Other advances in imaging technologies include improved tomography scans, fluorescence lifetime imaging microscopy (FLIM), coherent anti-Stokes Raman microscopy (CARS), and so on, and have been reviewed elsewhere in detail [148,149]. The routine application of such high-resolution approaches may be beneficial towards the development of more informative protocols, the quantification of key biomechanical features, and could overcome several limitations harbored by snapshot studies.

5. Quantitative Resolution of Biological Modalities

Examples of real-time assays discussed in previous sections not only emphasize their visual impact, but also highlight the derivation of varied quantitative metrics. The integration of live cell imaging into routine approaches can quantify diverse physiological parameters and enhance assay read-outs. We briefly familiarize readers with recent approaches developed for high-resolution real-time imaging, user-friendly analytical tools, and quantitative variables generated from imaging datasets (Table S3).
Continued technological advances and automation in the field of optics have provided high-resolution microscopes that facilitate the real-time visualization of dynamic biological processes, including the migration of metastatic cancer cells in vivo [150]. Similarly, atomic force microscopy (AFM) and protrusion force microscopy (PFM) have been employed to discern the mechanical forces involved in leukocyte–endothelial adhesion and invadosome–assisted extravasation, respectively [151]. CARS coupled with two-photon imaging has also emerged as a promising approach to describe multiple aspects of the tumor niche and disease progression, with minimal photo-damage to the specimen [73]. Interested readers may refer to several recent articles elaborating on the advances in microscope design, with significant implications in real-time cancer research [148,149].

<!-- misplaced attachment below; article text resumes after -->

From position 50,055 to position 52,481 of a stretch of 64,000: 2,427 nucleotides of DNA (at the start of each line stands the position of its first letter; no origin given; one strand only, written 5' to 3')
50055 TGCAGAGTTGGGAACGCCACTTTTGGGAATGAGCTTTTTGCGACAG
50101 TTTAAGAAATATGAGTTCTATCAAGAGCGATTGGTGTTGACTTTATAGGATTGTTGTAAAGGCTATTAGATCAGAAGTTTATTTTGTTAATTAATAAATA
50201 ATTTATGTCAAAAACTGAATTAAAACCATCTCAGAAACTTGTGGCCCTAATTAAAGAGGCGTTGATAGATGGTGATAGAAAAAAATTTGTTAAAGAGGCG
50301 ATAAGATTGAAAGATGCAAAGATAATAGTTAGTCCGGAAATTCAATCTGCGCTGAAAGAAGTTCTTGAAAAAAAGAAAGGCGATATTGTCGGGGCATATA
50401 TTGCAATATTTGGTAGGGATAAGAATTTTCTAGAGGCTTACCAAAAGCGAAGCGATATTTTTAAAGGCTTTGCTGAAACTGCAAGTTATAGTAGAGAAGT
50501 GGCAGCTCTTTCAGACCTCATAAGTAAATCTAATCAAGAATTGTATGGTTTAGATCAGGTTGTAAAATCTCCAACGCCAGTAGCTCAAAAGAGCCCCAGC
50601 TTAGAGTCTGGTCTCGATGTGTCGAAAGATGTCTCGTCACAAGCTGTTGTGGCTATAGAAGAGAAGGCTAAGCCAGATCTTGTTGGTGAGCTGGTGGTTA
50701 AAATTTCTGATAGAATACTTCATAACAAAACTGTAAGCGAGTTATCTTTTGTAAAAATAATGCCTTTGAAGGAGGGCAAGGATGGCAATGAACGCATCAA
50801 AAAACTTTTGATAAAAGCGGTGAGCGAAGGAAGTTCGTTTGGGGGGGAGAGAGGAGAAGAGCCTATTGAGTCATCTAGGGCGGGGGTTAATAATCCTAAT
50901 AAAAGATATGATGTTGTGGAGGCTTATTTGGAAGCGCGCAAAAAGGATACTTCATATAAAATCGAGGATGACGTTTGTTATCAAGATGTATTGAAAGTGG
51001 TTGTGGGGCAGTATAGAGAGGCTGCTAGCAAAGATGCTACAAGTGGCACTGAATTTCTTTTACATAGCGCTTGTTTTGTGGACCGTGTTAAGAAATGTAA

Datasets generated by real-time imaging present a significant challenge for analysis, thus necessitating familiarity with relevant software and tools. While the adaptability of imaging tools across model systems is beneficial, optimal quantification can only be ensured when high-resolution/-contrast images are provided as inputs. The availability of user-friendly interfaces, improvements with recent plugins, and the development of codes for the customization of outputs enhance the applicability of imaging tools. Currently, a variety of programs facilitate time-lapse image analysis, and are available either commercially, viz., Metamorph (Olympus), Imaris (Bitplane), Zen (Zeiss), Elements (Nikon), Volocity (PerkinElmer), and so on, or as open source platforms, viz., Micro-manager, ImageJ, MotilityLab, and so on. Imaris is specifically useful for 4D data analysis, and can be substituted with the ImageJ post-installation of plugins that facilitate drift correction, volume measurement, free rotation, and so on [152]. COMBImage, a recent computational framework, has facilitated the automated analyses of cell morphology and confluence in cell viability assays [153]. The management and analysis of multi-dimensional imaging data have also been aided by support vector machines (SVM), which have been applied to group pixels for image segmentation, to detect cellular/sub-cellular phenotypes, or to categorize developmental stages at the level of entire organisms [154]. Similarly, mathematical approaches for migration track analysis have been developed [155]. A more comprehensive list of the currently available image processing software and tools is available elsewhere [156,157].